A woman employed by a Dallas-based technology company is hoping to find the identity of the person who sent her a crude confectionery “gift.”
Melody Lenox, the director of human resources for Axxess Technology Solutions, filed suit against online candy service D***s by Mail on Tuesday to uncover the name of the person who recently had a bag of salacious sweets sent to her office, so says the New York Post.
As stated in the claim, Lenox believes that the naughty delivery, which arrived at Axxess on December 7 and can be seen here, is the latest in a slew of threatening actions that she has suffered at the hands of an unknown individual.
“She claims the person who sent her the bag of d***s might also have something to do with her car being keyed,” an article from Dallas Morning News relays, “[as well as] bogus Craigslist ads tormenting her.”
By revealing the customer’s name, Lenox feels that D***s by Mail can help to “put an end” to the disturbing shenanigans.
Despite what may seem as being anything but, the mission statement of D***s By Mail directly notes that their product — which goes for about $15 a bag — should be sent and accepted solely in jest.
“D***s By Mail is a great way to tell your friends, family, loved ones, or enemies to eat a bag of d**ks,” the site reads. “Our products are a lighthearted and humorous joke designed to amuse the recipient. By purchasing our products, you represent that you are not using them to harass the recipient in any way or for any unlawful purpose.”
“If you are not completely sure the recipient will understand the comedic novelty of our products,” their notice continues, “do not send [them].”
D***s by Mail also simplify the matter for those who require a better understanding of the nonsensical candy’s intent.
“It’s not meant to be a threat or a way to bully,” the site’s FAQ section reads.
“If you are sending this with the intent to ruin someone’s day, then maybe it’s you who needs to eat a bag of d**ks.”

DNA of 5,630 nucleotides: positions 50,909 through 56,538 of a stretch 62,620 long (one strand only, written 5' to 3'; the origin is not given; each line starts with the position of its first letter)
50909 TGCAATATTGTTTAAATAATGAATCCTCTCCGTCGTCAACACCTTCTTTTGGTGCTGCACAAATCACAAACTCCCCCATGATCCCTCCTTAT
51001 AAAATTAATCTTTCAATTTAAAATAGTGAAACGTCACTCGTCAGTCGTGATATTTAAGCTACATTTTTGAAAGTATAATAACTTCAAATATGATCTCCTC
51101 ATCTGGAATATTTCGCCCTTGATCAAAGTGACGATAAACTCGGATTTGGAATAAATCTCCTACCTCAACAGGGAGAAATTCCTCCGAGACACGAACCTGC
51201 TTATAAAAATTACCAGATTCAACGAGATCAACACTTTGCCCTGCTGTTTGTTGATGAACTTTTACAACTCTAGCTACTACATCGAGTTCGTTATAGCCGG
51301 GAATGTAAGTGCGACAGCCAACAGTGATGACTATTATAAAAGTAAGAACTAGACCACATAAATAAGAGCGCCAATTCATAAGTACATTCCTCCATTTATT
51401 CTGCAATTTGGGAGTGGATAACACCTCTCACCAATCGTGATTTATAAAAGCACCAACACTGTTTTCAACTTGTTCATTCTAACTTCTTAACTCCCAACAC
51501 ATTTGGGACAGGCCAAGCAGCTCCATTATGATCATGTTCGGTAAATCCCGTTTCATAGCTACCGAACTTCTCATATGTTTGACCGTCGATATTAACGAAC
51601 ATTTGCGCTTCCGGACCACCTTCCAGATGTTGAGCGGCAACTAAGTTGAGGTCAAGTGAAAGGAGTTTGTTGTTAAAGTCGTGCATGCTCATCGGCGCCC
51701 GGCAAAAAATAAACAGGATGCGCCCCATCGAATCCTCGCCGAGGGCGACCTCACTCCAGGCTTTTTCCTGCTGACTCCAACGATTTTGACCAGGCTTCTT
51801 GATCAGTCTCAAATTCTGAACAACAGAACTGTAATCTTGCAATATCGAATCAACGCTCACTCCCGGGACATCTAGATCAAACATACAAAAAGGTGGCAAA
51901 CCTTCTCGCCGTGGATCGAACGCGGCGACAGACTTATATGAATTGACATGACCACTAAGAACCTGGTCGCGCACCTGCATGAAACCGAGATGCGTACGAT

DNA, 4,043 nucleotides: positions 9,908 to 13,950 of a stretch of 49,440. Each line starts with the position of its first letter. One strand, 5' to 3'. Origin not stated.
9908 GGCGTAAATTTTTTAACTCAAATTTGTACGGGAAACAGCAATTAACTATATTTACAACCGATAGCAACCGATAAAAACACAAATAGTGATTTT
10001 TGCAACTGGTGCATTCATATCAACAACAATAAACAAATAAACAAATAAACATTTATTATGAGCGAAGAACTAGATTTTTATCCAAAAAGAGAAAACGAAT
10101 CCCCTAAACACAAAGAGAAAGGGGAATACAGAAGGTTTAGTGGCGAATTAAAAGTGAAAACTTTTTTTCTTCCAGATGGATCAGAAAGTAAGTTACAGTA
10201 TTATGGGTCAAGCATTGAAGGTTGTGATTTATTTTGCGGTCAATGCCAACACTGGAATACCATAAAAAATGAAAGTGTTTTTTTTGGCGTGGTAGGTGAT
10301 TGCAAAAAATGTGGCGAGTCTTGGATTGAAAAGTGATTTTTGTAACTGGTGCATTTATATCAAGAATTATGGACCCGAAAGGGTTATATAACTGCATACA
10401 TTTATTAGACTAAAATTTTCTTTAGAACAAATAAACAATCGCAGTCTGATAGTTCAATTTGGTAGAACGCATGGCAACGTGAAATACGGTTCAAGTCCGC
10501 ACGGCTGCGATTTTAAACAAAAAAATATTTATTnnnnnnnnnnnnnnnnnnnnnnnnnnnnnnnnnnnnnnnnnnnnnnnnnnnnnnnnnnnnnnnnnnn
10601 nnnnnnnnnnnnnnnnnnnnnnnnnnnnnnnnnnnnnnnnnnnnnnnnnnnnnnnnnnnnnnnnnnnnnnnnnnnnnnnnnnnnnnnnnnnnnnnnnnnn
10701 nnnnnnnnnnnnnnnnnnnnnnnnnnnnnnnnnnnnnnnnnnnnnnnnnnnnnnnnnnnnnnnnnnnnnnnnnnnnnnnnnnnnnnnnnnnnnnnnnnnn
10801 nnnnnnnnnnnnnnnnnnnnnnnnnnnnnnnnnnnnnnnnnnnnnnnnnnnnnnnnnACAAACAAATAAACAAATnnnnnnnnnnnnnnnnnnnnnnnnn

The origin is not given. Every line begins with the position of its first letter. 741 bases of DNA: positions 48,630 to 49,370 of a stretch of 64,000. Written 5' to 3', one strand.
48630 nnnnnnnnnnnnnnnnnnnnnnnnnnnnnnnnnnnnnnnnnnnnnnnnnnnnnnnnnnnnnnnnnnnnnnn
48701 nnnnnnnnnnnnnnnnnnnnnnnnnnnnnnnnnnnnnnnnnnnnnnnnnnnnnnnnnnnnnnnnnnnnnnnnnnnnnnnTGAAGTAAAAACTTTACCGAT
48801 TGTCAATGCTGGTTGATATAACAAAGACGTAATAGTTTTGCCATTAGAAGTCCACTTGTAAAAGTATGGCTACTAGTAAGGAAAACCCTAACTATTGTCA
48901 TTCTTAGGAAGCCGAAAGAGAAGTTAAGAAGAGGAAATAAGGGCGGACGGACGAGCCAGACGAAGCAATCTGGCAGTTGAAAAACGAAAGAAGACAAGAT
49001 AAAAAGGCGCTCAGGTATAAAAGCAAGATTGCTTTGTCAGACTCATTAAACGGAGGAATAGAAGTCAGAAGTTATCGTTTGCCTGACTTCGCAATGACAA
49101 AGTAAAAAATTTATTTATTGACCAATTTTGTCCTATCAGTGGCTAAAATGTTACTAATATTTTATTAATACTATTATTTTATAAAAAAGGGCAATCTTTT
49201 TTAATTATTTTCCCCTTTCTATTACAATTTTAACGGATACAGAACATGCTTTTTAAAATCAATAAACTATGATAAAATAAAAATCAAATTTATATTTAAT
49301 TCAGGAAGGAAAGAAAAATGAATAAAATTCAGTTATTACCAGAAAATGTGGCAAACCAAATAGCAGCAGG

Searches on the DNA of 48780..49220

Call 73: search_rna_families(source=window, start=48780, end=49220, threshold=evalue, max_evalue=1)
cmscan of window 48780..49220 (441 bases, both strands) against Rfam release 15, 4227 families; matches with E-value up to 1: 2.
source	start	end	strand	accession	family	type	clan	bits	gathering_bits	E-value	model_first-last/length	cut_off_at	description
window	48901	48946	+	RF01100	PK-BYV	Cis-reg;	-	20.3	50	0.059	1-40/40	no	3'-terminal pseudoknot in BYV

Spokespersons for D***s By Mail have yet to comment on the matter, although an indemnity clauses omits them from any legal liability.
In related news, several parents who gifted their children this year’s biggest must-have for Christmas believe that the toy utters an extremely adult phrase.
A collection of YouTube videos taken by those who purchased Hatchimals, furry creatures that “hatch” from plastic eggs, purportedly capture the kids’ product saying “f*** me” as it “sleeps”, Us Weekly reports. One of those parents, Victoria, B.C., resident Nick Galego, shared the possibly-NSFW finding with CTV Vancouver Island recently.
Please be advised, Inquisitr readers, that the following videos may contain adult language.
“I’m pretty sure it says ‘f*** me,'” Galego relayed.
The makers of Hatchimals, Spin Master, have strongly denied that the children’s product says such a thing, and instead claims that the sounds are purposely unintelligible.
“Hatchimals communicate by speaking their own unique language,” a spokesperson explained, “which is made of up of random sounds, and by making other noises, including shivering when they’re cold and snoring while they sleep. We can assure consumers that Hatchimals do not curse, nor do they use foul language.”
Some who viewed the videos say that many are confusing the dirty phrase with the more innocent “hug me,” another theory that Spin Master denies. Nonetheless, most have yet to return the toy to stores, with some admitting that they actually find the possibly obscene Hatchimals to be quite entertaining.
“We’re not going to return it,” Nick’s wife, Sarah, expressed to CTV. “It’s pretty funny!”
[Featured Image by Tinatin1/iStock]